Quantcast

Cedar Waxwing

The Cedar Waxwing (Bombycilla cedrorum) is a member of the family Bombycillidae or waxwing family of passerine birds. It breeds in open wooded areas in North America, principally southern Canada and the northern United States. Movements outside the breeding season are erratic, but most of the population migrates further south into the United States. On rare occasions it has been spotted in Western Europe, with two recorded occurrences in Great Britain.

Cedar Waxwings eat berries and fruit year-round, including arils of the yew, with insects becoming an important part of their diet in the breeding season. Its fondness for the small cones of the Eastern Redcedar (a kind of juniper) gave this bird its common name. This species is eruptive, moving south in huge numbers if the berry supply fails in winter. It feeds in flocks outside of the nesting season. When the end of a twig holds a supply of berries that only one bird at a time can reach, members of a flock may line up along the twig and pass berries beak to beak down the line so that each bird gets a chance to eat.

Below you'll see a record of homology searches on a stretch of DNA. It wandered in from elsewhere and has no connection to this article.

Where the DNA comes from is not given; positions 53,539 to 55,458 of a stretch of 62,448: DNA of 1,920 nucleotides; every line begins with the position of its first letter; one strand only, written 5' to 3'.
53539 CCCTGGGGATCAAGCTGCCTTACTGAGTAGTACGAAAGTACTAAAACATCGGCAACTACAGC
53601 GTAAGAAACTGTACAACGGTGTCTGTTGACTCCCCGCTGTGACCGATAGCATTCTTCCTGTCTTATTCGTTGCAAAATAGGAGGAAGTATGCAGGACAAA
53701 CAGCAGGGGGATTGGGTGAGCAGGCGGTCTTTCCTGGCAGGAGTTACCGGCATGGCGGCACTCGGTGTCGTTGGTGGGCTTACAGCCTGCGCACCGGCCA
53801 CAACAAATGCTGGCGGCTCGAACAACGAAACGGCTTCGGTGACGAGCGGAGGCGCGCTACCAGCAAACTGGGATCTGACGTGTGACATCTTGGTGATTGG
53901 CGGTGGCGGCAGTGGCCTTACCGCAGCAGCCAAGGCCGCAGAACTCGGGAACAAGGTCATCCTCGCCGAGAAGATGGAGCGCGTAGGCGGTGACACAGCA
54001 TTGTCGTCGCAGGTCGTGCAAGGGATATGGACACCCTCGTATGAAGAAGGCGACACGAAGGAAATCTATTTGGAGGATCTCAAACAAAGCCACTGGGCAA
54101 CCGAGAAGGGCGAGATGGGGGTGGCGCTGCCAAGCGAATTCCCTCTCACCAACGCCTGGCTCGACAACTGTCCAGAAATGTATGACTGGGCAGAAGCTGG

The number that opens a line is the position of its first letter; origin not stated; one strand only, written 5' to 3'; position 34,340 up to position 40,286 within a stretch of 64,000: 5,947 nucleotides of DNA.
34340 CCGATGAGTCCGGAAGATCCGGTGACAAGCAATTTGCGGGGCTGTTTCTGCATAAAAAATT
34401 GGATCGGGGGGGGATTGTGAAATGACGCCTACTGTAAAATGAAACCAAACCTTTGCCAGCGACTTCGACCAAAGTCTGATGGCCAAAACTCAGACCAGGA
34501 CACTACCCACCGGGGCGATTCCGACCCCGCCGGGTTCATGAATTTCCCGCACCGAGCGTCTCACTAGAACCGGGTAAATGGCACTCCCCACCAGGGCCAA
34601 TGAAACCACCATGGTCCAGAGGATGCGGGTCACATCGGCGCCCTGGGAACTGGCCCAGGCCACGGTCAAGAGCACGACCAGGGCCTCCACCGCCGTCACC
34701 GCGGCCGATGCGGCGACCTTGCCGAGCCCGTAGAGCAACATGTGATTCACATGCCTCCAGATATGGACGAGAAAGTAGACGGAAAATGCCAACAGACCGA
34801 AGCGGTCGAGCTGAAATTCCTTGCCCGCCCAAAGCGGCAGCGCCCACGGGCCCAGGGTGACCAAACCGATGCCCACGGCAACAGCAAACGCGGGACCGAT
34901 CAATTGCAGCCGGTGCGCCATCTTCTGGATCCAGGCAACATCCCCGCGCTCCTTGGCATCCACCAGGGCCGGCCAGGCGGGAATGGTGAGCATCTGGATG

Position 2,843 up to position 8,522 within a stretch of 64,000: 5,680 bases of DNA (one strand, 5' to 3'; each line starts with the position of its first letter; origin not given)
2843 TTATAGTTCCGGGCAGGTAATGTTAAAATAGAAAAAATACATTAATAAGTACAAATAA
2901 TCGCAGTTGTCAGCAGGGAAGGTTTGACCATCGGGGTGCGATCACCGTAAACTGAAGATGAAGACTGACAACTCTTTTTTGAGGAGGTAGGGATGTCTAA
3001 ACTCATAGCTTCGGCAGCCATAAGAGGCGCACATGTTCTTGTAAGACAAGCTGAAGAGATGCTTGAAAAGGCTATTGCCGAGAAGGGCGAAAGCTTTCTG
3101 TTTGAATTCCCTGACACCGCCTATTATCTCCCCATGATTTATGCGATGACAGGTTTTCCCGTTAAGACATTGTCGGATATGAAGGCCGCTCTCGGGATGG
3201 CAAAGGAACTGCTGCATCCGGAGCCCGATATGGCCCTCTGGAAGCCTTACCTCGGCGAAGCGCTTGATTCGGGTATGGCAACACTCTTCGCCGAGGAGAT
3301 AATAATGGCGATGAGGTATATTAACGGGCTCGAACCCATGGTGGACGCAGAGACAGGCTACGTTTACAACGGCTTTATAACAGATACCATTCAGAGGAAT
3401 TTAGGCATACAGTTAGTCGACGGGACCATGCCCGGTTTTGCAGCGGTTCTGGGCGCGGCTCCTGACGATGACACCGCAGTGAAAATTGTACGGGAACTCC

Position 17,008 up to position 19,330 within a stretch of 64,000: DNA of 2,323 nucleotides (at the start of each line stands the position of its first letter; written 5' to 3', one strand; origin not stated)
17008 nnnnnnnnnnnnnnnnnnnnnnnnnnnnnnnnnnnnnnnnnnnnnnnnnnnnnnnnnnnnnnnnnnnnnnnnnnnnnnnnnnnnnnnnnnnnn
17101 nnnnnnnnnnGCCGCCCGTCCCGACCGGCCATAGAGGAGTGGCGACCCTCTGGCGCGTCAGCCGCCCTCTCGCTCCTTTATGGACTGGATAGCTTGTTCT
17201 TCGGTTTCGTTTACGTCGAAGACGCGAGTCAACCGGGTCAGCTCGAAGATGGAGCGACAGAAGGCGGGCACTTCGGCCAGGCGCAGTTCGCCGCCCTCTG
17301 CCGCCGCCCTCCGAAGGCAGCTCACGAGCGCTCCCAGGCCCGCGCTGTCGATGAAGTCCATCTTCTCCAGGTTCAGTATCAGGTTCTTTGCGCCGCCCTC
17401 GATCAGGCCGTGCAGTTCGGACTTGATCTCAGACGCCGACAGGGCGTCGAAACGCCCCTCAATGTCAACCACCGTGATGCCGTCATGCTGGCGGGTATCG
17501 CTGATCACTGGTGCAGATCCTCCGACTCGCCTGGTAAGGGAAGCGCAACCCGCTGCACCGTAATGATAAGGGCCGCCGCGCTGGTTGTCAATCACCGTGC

Birds in winter can be very confiding and will come into gardens for berry bushes and trees.

Its flight is strong and direct, and in flight it looks like a small pale starling. It is smaller and browner than the Bohemian Waxwing, which breeds further north and west than the Cedar Waxwing in the North American part of its range. The tail is tipped with yellow, or orange in birds that have fed on berries of introduced Eurasian honeysuckles while growing tail feathers after molt. Adults have a pale yellow belly. Immature birds are streaked on the throat and flanks, and often do not have the black mask of the adults.

The nest is a loose open cup built with grass and twigs, lined with softer materials and supported by a tree branch. Both parents build the nest and feed the young.

The calls of these birds include very high-pitched whistles and buzzy trills often represented as “see” or “sree”.

According to experts in the writing of Vladimir Nabokov, this species is almost certainly the waxwing mentioned prominently in his novel Pale Fire.

Cedar Waxwing


comments powered by Disqus